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Catalan referendum scores massive vote for independence

By Joe Montero

The fallout of the independence referendum in Catalonia is that many more people voted than expected, given the circumstances of an outright assault on the ballot by the paramilitaries that had been ordered by the government in Madrid. At least 844 were injured.

Over 90 percent of those voters cast a ballot. This is around 42 percent of the population or a little over 2.2 million people. More than 90 percent said yes to independence.

While the vote may have been skewed towards those supporting independence, there is enough evidence to suggest that most Catalans are in favour. Any survey taking a sample this size, even considering the margin for error, would conclude the same.

Suggestions that the vote is not representative do not hold water. The will of so many people cannot be denied.

Armed with its success, the Catalan regional government is saying that it will now press on to make independence a reality.

“We will respect the mandate which the citizens have given us,” regional Vice President Oriol Junqueras said.

Catalan unions are holding a general strike today, to protest state violence. Many union leaders and members support the independence cause.

Madrid has only itself to blame. Its actions worked to convince more Catalans that they were better off breaking away.

The result has sent a seismic shock through Spain. Claims about legality and the constitution do change the fact that brutal action was taken to deny a people their voice and this not isolated the Catalan independence movement but the Mariano Rajoy government and the Popular Party.

The bottom line is that millions of Spaniards are disgusted with what has been done in their name. Even many of those who were not sympathetic to Catalonia breaking away are now saying that the people there have a right to be heard.

The result has also caused am for headache for the European Union,  which has so far sat on the fence and its reputation as an upholder of “democratic values,” is starting to suddenly wear a lot thinner. It wasn’t particularly strong in the first place. But now it the leaders of most of its nations are really looking like hypocrites.

There is growing nervousness about this and its potential to fuel further political instability in the region. It is possible that the European Union might now be pushed by the need of political expediency, to exert pressure on Madrid to enter dialogue with the Catalans.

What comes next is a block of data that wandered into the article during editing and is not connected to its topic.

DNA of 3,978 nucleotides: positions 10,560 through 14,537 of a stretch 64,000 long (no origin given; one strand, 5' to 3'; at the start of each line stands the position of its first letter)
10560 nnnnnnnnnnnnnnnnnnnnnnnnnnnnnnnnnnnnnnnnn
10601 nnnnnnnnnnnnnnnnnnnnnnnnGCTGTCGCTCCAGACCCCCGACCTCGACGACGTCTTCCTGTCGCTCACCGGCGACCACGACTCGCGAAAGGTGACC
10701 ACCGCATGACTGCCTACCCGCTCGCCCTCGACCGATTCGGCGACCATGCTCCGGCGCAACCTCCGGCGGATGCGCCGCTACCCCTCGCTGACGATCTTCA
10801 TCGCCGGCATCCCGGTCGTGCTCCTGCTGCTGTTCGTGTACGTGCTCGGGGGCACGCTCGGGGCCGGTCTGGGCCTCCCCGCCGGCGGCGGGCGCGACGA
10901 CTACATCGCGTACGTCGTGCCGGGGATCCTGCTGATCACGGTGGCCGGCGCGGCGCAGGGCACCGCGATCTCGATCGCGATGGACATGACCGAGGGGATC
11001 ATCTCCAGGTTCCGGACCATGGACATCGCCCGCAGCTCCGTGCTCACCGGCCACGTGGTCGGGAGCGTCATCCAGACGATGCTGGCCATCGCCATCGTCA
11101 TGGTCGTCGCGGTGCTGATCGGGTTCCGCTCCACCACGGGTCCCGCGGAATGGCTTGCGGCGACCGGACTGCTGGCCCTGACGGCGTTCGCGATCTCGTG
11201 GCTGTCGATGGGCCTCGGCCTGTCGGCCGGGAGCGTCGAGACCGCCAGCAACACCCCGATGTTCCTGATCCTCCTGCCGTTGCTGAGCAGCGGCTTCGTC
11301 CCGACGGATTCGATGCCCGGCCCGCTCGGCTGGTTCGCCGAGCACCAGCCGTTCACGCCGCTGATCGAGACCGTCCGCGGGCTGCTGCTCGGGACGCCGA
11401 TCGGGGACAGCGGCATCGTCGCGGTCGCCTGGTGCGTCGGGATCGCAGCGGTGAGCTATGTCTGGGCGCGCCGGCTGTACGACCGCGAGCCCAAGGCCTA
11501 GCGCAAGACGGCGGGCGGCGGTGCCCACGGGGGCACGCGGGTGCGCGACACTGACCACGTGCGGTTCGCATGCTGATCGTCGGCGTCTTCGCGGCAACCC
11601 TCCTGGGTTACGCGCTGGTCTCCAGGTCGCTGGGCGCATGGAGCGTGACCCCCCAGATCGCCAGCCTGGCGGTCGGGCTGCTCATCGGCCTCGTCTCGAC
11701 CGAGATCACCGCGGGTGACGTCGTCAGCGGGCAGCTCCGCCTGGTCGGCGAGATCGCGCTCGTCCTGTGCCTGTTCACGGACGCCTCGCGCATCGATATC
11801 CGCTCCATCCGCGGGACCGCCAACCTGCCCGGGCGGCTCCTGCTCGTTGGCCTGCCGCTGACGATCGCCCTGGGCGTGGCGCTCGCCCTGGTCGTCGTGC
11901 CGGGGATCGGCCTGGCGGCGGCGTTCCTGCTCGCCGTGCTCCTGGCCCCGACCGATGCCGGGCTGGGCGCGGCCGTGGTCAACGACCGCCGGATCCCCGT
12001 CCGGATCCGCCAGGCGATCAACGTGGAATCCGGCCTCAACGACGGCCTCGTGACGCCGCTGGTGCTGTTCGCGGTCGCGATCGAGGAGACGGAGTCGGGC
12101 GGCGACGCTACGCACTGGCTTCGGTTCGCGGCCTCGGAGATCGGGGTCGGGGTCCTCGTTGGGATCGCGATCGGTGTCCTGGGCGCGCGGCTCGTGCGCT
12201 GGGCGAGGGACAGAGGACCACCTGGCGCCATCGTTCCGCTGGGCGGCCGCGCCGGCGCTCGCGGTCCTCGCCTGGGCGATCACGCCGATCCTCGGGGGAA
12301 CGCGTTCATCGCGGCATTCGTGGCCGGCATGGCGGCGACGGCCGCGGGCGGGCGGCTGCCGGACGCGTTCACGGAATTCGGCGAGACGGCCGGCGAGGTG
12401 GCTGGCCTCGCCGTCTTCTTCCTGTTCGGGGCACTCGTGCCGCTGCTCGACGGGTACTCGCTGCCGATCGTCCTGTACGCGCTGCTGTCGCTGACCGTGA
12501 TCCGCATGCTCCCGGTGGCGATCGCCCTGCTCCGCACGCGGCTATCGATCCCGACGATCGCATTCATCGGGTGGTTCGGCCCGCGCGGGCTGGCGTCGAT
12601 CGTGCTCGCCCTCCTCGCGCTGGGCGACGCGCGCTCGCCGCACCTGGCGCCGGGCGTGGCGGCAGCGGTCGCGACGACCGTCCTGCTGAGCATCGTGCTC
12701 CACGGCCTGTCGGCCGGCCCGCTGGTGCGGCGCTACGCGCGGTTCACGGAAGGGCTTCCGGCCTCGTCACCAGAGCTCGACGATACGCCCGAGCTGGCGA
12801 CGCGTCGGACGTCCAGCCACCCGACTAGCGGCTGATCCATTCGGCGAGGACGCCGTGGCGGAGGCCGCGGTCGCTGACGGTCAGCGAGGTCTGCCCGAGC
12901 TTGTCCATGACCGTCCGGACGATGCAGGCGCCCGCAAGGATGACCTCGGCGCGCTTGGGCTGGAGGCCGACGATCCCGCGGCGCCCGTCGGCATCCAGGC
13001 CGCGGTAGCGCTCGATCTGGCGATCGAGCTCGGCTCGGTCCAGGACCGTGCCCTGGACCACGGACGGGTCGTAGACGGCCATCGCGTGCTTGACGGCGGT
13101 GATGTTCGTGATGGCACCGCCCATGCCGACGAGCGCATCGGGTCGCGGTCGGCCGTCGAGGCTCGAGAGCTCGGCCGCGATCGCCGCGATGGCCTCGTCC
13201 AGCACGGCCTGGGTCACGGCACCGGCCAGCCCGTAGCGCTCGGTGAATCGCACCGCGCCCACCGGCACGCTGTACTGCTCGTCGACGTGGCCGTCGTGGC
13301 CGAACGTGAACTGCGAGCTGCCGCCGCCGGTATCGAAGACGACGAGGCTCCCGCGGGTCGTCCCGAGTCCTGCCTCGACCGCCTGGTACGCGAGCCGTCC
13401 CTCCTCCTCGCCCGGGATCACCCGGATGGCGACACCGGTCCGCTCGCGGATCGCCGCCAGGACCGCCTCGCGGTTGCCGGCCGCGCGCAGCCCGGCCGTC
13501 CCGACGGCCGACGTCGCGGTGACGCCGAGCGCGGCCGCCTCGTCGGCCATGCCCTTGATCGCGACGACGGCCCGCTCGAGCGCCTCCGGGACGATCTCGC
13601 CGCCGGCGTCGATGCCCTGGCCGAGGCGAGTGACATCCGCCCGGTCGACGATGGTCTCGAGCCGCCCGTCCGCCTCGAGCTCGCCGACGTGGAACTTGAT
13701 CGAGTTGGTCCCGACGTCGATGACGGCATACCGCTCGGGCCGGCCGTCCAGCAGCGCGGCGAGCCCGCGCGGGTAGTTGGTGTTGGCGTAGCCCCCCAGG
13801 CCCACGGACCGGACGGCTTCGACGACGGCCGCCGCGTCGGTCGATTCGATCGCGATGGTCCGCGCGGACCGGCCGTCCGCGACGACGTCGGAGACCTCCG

The Catalan government is pressing for this and working to gain support for the European Union to mediate in talks.

For Spain, it is already clear that the independence movements, such as that of the Basques, the Galicians and natives of the Canary Islands have taken stock and been armed with a stronger case for breaking away.

Condemnation of Madrid’s methods has been worldwide, even if some of it is rather mild. The point is that the use of violence and rubber bullets on peaceful voters has been a shock and a reaction is building.

Mariano Rajoy might go on about winning, his defending Spain and that there was no referendum. Behind the pronouncements he is a dead duck. He has called an emergency meeting of the government to extricate himself from a sticky situation. What remains to be seen is whether there will enough politicians there with the backbone to make a stand and right a wrong.

Unfortunately, the leader of the Socialist Party, Pedro Sanchez, announced that he would not recognise the result of the referendum either and this might throw a lifeline to Rajoy, even if it is only temporary. Exactly how this translates in the days ahead, only time will tell.

The impact of events that have unfolded does not just concern the Catalans, Spain and Europe. It raises a question about the limit and therefore inadequacy of the western parliamentary system, usually represented by two traditional parties.

Is there a need for change in the direction of giving citizens a much more authentic voice?

This is a matter for Australia as well.

Maybe this is a good reason why our politicians have remained silent about the events in Catalonia. This doesn’t mean that the rest of us should not be involved in the discussion.

Mariano Rajoy a worried Prime Minister of Spain goes on TV to declare he has won

Glencore wash plant workers join miners against contract work

From Townsville

Glencore is another employer trying to turn its permanent workforce at the Oaky North into contractors.

In its effort to enforce compliance after the failure to  on a new agreement, replacing the one that had ended in 2015, the  owners of the coal mine near Rockhampton in Queensland, have locked out the 190 miners 90 days so far this year. Now, the same change has been tried on 45 workers at the wash plant, also at North Oaky and they have rejected it too.

All are members of the CFMEU’s Mining and Energy Division. Local district union Vice-President, Chris Brody said that both workforces at Oaky North were standing strong in the face of extremely hard line industrial tactics by Glencore.

The deal insisted by Glencore would erode rights and conditions around workplace representation, dispute procedures, and severance and retrenchment, it is argued.

The dispute is set to keep on going for some time yet, because the Glencore workforce has no intention of giving in and is prepared to dig in for the long haul.